Annals of African Medicine

: 2012  |  Volume : 11  |  Issue : 3  |  Page : 125--130

Review of the publications of the Nigeria national blindness survey: Methodology, prevalence, causes of blindness and visual impairment and outcome of cataract surgery

M Mansur Rabiu1, Fatima Kyari2, Christian Ezelum3, Elizabeth Elhassan4, Safiya Sanda5, Gudlavalleti V. S. Murthy6, Selvaraj Sivasubramaniam6, Clare Glibert6, MM Abdull7, A Abiose8, O Bankole9, G Entekume10, H Faal11, A Imam12, Lee Pak Sang13, Tafida Abubakar14,  
1 Department of Community Ophthalmology, National Eye Centre, Kaduna, Nigeria
2 College of Health Sciences, University of Abuja, Nigeria
3 Anambra State University Teaching Hospital, Amaku, Awka, Nigeria
4 Sightsavers West Africa Regional Office, Dakar, Senegal
5 Sighsavers, Nigeria Country Office, Kaduna, Nigeria
6 International Centre for Eye Health, London School of Hygiene and Tropical Medicine, London, United Kingdom
7 Abubakar Tafawa Balewa University Teaching Hospital, Bauchi, Nigeria
8 International Agency for Prevention of Blindness Africa Region, Ibadan, Nigeria
9 Department of Ophthalmology, Lions Eye Centre, Isolo Hospital, Lagos, Nigeria
10 Vision Health Services, Ikeja, Lagos, Nigeria
11 Sightsavers West Africa Regioanl Office, Accra, Ghana
12 Ministry of Health, Mina, Nigeria
13 Institute of Ophthalmology, London, United Kingdom
14 Ministry of Health, Dutse, Jigawa State, Nigeria

Correspondence Address:
Gudlavalleti V. S. Murthy
International Centre for Eye Health, London School of Hygiene and Tropical Medicine, Keppel Street, London-WC1E7HT
United Kingdom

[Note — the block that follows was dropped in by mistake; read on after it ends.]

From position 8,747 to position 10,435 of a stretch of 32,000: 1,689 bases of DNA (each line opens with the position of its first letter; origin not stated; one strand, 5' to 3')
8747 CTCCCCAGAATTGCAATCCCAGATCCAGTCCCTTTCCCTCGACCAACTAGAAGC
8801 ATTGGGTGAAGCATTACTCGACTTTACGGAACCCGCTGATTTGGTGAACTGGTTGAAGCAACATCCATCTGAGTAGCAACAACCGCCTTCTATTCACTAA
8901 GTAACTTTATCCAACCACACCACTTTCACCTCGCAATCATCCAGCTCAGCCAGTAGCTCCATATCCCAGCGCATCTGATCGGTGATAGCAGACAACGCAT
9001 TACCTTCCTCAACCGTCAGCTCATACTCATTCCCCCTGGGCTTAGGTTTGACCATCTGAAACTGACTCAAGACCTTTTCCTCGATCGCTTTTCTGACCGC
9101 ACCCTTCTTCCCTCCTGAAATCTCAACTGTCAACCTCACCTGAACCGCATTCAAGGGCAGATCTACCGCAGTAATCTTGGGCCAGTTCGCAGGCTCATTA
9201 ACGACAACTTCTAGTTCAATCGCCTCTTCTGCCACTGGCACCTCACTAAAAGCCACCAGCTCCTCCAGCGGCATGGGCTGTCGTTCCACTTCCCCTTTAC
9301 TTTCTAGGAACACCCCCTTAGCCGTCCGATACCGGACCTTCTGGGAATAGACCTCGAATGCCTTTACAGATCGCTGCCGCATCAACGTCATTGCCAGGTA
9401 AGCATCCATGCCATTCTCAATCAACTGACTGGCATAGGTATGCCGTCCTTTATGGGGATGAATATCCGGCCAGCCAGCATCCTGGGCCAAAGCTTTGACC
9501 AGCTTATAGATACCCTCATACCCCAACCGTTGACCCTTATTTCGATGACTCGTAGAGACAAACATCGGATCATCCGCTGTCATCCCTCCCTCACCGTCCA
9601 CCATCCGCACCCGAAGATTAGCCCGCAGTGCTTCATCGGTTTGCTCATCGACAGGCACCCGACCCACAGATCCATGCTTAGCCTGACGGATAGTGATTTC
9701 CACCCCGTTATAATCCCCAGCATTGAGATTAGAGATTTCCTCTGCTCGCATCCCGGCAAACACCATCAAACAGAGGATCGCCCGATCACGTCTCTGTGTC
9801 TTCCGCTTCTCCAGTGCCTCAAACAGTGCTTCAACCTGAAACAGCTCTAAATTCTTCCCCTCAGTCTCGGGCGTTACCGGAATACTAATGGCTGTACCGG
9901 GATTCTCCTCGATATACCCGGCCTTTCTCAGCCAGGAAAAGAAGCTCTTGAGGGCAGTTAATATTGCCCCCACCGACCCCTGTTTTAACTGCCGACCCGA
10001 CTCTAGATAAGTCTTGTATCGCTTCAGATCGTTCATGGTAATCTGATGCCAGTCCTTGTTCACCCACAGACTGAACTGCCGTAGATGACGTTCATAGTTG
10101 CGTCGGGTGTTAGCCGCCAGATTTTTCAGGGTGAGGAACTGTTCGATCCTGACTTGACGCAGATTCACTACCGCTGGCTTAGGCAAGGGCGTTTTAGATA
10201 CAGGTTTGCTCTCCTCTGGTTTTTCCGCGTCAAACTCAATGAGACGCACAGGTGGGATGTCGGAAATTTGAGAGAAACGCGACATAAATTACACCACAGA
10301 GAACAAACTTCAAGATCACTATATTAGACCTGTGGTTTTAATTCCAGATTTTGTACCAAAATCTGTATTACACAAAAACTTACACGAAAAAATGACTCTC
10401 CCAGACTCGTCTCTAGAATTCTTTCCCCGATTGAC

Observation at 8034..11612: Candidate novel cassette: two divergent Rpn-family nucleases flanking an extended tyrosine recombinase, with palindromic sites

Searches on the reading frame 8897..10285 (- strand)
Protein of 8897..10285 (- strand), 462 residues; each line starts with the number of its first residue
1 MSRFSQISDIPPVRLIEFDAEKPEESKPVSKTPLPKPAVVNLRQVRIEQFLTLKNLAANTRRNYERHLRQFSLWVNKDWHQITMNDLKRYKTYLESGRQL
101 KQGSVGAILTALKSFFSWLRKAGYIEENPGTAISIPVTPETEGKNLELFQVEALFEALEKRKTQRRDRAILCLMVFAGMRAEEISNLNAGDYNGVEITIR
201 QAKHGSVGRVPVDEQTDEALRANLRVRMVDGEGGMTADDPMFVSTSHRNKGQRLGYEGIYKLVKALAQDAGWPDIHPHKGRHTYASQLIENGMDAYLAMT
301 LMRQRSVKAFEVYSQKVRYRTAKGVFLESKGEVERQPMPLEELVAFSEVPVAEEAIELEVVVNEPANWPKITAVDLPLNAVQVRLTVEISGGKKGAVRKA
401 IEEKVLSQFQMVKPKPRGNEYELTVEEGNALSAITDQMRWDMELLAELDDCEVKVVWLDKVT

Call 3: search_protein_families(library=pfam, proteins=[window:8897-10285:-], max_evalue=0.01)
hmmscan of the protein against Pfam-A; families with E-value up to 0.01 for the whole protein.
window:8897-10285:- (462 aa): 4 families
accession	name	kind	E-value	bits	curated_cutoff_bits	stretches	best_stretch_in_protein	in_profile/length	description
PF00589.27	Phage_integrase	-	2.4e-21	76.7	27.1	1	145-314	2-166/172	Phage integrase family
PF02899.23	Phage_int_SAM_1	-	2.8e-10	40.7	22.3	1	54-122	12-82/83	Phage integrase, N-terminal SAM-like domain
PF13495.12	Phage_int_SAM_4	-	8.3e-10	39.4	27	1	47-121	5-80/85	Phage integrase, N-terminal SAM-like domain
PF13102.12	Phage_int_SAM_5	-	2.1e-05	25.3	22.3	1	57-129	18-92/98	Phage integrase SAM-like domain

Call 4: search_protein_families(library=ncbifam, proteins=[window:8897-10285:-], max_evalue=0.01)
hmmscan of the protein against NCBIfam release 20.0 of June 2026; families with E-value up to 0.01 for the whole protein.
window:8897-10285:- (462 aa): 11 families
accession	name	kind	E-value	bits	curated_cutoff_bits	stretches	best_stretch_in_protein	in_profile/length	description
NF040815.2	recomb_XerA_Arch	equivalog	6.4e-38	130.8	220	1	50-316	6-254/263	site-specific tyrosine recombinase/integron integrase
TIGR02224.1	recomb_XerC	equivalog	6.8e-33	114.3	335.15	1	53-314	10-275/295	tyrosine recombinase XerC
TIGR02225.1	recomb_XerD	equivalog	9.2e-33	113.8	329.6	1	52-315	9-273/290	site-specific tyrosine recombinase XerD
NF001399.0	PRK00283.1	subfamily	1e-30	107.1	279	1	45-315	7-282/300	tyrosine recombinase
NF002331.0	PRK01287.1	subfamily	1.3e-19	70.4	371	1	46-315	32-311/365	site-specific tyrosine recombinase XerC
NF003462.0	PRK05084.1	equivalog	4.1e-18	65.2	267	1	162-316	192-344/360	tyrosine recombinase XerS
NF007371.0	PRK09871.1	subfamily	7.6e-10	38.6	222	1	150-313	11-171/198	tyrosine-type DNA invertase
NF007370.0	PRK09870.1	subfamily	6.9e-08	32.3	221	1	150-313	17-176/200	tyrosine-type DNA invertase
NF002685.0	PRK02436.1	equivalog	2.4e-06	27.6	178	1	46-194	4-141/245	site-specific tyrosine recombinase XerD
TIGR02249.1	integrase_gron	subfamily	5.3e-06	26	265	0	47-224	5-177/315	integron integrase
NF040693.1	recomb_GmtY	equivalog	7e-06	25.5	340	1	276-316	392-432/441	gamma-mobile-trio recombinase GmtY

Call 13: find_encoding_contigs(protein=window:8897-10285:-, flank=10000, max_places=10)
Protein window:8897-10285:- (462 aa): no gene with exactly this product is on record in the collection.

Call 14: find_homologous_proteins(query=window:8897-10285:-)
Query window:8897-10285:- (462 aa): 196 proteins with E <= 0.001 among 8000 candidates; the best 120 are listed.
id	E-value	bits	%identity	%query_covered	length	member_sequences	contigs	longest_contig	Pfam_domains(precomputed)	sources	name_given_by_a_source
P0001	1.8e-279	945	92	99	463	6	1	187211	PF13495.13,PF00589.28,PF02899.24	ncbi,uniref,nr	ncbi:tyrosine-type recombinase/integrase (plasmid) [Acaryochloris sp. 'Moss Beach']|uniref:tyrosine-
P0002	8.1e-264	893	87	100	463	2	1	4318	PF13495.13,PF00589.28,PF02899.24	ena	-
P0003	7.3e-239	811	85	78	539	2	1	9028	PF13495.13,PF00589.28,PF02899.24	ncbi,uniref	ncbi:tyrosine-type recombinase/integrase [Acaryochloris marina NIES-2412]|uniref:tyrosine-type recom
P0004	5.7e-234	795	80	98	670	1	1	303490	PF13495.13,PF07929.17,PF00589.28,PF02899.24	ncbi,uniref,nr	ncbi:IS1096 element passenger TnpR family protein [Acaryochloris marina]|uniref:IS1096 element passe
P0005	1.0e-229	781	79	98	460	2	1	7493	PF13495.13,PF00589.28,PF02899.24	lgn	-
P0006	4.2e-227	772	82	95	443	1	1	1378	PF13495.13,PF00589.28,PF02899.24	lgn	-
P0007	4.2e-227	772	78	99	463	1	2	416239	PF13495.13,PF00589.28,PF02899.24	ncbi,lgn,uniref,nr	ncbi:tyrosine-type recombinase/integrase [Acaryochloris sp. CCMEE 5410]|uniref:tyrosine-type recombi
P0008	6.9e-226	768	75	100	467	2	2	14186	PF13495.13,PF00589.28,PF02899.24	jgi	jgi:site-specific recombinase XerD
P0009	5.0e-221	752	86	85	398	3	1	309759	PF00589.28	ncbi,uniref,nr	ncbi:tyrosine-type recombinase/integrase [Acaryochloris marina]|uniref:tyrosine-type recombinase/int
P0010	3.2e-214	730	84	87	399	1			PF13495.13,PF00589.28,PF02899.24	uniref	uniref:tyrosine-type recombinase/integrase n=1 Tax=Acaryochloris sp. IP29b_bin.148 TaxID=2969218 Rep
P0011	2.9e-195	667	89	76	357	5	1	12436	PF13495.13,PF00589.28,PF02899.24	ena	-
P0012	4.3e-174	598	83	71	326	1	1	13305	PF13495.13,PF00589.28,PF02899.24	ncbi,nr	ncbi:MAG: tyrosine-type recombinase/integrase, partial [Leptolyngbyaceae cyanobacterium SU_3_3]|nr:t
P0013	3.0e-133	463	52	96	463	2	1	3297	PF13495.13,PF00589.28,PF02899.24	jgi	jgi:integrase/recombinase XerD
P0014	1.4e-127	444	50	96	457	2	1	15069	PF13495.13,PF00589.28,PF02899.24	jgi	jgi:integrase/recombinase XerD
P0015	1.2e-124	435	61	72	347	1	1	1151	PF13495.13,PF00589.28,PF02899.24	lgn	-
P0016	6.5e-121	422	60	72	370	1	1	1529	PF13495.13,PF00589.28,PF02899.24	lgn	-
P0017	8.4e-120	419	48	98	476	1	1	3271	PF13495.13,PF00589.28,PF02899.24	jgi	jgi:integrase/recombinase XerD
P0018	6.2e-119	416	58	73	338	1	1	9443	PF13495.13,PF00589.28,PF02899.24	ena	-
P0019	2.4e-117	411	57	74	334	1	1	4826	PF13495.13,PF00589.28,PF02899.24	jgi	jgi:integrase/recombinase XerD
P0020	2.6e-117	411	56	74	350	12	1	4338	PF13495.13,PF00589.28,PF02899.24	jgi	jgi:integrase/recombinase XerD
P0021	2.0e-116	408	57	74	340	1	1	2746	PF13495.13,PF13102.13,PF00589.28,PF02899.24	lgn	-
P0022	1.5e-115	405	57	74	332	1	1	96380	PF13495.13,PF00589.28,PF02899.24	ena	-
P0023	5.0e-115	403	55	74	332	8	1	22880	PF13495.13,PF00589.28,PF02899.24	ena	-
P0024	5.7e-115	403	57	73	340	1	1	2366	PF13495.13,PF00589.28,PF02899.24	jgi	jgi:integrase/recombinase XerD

This is a review of the major publications from the Nigeria national blindness survey in order to highlight major findings and challenges of eye care in Nigeria. The review summarizes methodology and key findings. Survey publications on methodology, prevalence and causes of visual impairment and outcome of cataract surgery were retrieved, reviewed and relevant data extracted, reported and discussed. The study was the largest and more detailed eye survey in Nigeria (15,375 people 40 years and older recruited). Participants had detailed eye examination including visual acuity, autorefractokeratometry, A- scan biometry, visual field and basic eye examination. Cause(s) of visual impairment in each eye using WHO algorithm was determined among participants with vision < 6/12. Some of the participants also had qualitative questions on barriers to uptake of services, quality of life and visual function. Major highlights of the results as contained in the publications include a high prevalence of blindness with 4.2% (95% CI: 3.8-4.6%;),of the study population having blindness (using presenting vision (PVA)) even with best correction the prevalence was 3.4% (95% CI: 3.0-3.8%. The prevalence of SVI using PVA was 1.5% (95% CI: 1.3-1.7%).and with best correction 0.8% (95% CI: 0.7-1.0%). Blindness varied by age groups, sex, literacy level and geopolitical zone. Furthermore, 84% of blindness was due to avoidable causes with cataract responsible for 43% of blindness, glaucoma 16.7%, uncorrected aphakia 8.4% and corneal opacity 7.9%. Of the total 538 eyes that had cataract surgery procedures, 42.7% had couching and the remaining had cataract surgery, but only 41.4% of cataract operated eyes had IOL surgery. Outcome of cataract surgery was good at presentation for only 30.8% of eyes (84 eyes) which improved to 56.8% with correction. The possible remedy for the high burden of needless blindness and harmful eye health practices in Nigeria are discussed.